The Oldest College Newspaper in Pennsylvania

The Lafayette

The Oldest College Newspaper in Pennsylvania

The Lafayette

The Oldest College Newspaper in Pennsylvania

The Lafayette

Student-Athlete Advisory Committee supports athletes, promotes involvement

SAAC includes at least one representative from each athletics team.(Photo courtesy of @div1saac on X)
SAAC includes at least one representative from each athletics team.(Photo courtesy of @div1saac on X)

About a quarter of Lafayette’s student population participates in varsity athletics. All student-athletes are represented by the Student-Athlete Advisory Committee, better known by its initials, SAAC, which is composed of between one and three athletes from each varsity team.

Every NCAA Division I member school has its own Student-Athlete Advisory Committee, as well as an NCAA-wide SAAC which represents all Division I athletes. 

SAAC plays a crucial role in the lives of student-athletes, helping them balance the demands of academics and athletics while ensuring their voices are heard within the athletic department and the broader campus community.

SAAC representatives meet monthly to discuss issues facing student-athletes.

“Our main priority is to enhance the student-athlete experience,” Lafayette SAAC president senior Colleen McNamara said. “We’ll organize fundraisers, encourage fellow athletes to go to each other’s games and act as a general liaison between student athletes and the sports administration.”

McNamara is a member of the women’s lacrosse team.

Representing the swim team is junior Paige Griggs, who swims distance freestyle for the Leopards. Griggs became a representative for her team in 2022 during her sophomore year. She stepped into the role because she wanted to become more involved with the athletic department on campus and thinks that the organization benefits athletes.

“I think that the Student-Athlete Advisory Committee provides a forum for student-athletes to voice any concerns that they have and [serves as] a group that advocates for student-athletes on campus,” Griggs said.

Griggs also believes that the committee plays an integral role in the community in its mission to represent student-athletes.

“The committee allows all athletes, regardless of background, to be involved and have their voices heard,” Griggs said.

A primary objective of the committee is to bring student-athletes together. One of the ways representatives fulfill this goal is by planning events to encourage sportsmanship and relationship-building within the student-athlete body. Last year, the committee hosted the inaugural Leopard Cup competition. If 50 percent of a team’s members attended an athletic department event, that team would earn a point. The team with the highest point total at the end of the year won a trophy. The softball team earned the first ever title in last year’s competition.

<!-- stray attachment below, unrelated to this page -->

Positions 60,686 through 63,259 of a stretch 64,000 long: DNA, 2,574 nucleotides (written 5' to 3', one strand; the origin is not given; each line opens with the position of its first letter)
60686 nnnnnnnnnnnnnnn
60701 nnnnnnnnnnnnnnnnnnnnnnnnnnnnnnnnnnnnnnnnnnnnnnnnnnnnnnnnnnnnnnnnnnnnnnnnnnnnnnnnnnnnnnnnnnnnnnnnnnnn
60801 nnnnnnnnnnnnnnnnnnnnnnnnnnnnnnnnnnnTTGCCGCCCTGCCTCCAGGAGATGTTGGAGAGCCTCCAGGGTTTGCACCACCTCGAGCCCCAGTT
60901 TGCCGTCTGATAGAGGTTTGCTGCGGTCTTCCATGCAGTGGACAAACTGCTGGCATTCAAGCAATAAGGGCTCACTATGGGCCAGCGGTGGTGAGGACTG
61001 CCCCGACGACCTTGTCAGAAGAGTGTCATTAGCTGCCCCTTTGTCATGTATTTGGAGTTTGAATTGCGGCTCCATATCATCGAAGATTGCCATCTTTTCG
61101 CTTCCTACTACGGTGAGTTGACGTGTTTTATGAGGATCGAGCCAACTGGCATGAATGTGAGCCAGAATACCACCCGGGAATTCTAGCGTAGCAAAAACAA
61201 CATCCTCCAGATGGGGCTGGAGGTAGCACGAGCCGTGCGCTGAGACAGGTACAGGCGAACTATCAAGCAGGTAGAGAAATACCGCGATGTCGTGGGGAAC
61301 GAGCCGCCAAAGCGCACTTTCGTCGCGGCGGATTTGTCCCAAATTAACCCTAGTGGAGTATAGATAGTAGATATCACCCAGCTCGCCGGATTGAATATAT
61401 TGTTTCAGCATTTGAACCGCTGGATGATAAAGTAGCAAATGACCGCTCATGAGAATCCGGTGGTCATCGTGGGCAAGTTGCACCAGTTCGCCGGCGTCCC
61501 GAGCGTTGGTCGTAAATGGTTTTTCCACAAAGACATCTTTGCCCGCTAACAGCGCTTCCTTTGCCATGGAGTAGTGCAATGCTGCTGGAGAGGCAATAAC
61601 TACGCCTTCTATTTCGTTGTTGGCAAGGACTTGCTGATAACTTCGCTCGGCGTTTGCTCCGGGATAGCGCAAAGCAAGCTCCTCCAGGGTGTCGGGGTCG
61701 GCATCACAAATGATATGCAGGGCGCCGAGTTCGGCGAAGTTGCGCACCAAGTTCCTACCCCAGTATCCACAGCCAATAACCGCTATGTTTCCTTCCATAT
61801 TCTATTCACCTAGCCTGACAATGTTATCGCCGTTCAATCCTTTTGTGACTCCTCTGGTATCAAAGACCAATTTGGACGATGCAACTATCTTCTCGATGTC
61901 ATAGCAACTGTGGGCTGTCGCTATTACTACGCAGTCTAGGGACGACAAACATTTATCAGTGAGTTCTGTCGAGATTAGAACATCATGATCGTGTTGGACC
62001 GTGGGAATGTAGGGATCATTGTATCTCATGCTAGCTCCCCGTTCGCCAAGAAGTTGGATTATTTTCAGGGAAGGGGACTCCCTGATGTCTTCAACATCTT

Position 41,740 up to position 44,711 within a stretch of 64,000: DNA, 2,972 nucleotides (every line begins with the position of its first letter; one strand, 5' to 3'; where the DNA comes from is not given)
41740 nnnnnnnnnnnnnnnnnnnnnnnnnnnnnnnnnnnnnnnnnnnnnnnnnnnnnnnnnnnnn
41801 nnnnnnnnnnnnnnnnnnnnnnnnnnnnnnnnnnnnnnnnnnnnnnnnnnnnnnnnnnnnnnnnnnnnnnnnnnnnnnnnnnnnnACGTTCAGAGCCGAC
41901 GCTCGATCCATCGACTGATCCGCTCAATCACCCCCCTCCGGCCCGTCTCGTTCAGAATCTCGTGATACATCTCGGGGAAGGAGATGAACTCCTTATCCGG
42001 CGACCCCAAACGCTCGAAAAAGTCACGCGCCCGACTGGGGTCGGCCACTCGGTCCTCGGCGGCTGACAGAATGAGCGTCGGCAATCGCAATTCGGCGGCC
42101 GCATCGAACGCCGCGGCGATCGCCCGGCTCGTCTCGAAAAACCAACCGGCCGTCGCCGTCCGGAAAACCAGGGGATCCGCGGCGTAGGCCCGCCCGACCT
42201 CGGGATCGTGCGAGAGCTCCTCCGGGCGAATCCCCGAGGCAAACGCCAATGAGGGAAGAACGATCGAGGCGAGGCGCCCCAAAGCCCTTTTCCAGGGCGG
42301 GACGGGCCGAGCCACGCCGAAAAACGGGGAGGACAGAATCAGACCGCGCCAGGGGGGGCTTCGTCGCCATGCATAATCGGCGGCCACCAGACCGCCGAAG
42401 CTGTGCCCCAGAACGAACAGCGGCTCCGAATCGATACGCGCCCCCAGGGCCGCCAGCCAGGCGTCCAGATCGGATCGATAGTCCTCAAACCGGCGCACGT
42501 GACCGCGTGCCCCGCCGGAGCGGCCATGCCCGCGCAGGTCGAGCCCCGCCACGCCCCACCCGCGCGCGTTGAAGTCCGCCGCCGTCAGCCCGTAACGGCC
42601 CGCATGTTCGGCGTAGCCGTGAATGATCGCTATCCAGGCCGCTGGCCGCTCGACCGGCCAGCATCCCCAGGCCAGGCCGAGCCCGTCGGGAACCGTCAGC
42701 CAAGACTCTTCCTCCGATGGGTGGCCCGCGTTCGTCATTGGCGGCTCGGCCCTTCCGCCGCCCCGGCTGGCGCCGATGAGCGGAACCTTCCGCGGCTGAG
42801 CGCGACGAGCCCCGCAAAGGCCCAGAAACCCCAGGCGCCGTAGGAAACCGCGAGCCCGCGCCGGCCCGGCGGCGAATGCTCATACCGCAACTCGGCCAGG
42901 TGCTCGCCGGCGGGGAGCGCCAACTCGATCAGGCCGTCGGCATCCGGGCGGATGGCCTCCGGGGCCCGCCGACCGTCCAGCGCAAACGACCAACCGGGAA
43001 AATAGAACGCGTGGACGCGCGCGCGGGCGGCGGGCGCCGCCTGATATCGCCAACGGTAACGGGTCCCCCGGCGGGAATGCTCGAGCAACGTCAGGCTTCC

“It was a fun, friendly competition for all athletes while also supporting good sportsmanship and supporting other student-athletes,” Griggs said.

Though possibly on different teams, student-athletes often go through similar experiences and challenges in terms of finding a balance between school and sports.

McNamara works with Carly Riepenhoff, an athletics staff member whose job is to support and develop student-athletes on and off the field, and the other co-chairs of the committee. Together, they plan meetings, student-athlete events and fundraisers. 

“If an athlete wanted to get involved, they just have to talk to their SAAC representative or any of the executive board and then there is an application in the spring,” McNamara said. “Then the executive board, alongside Carly, selects people based on their involvement and interest in the program.”

McNamara emphasized that SAAC advocates for the support of all athletic teams at Lafayette. The committee consistently emphasizes the importance of athletes supporting each other in both their academic and athletic endeavors. 

As student-athletes who have become SAAC members, both Griggs and McNamara find themselves honing their communication, teamwork and problem-solving skills in their roles — qualities that are not only beneficial in sports but also in future careers.

“It is just a great way for athletes to meet other athletes [and] support each other at our games while also getting to do an avid amount of community service,” McNamara said.

Charlie Berman ’24 contributed reporting.

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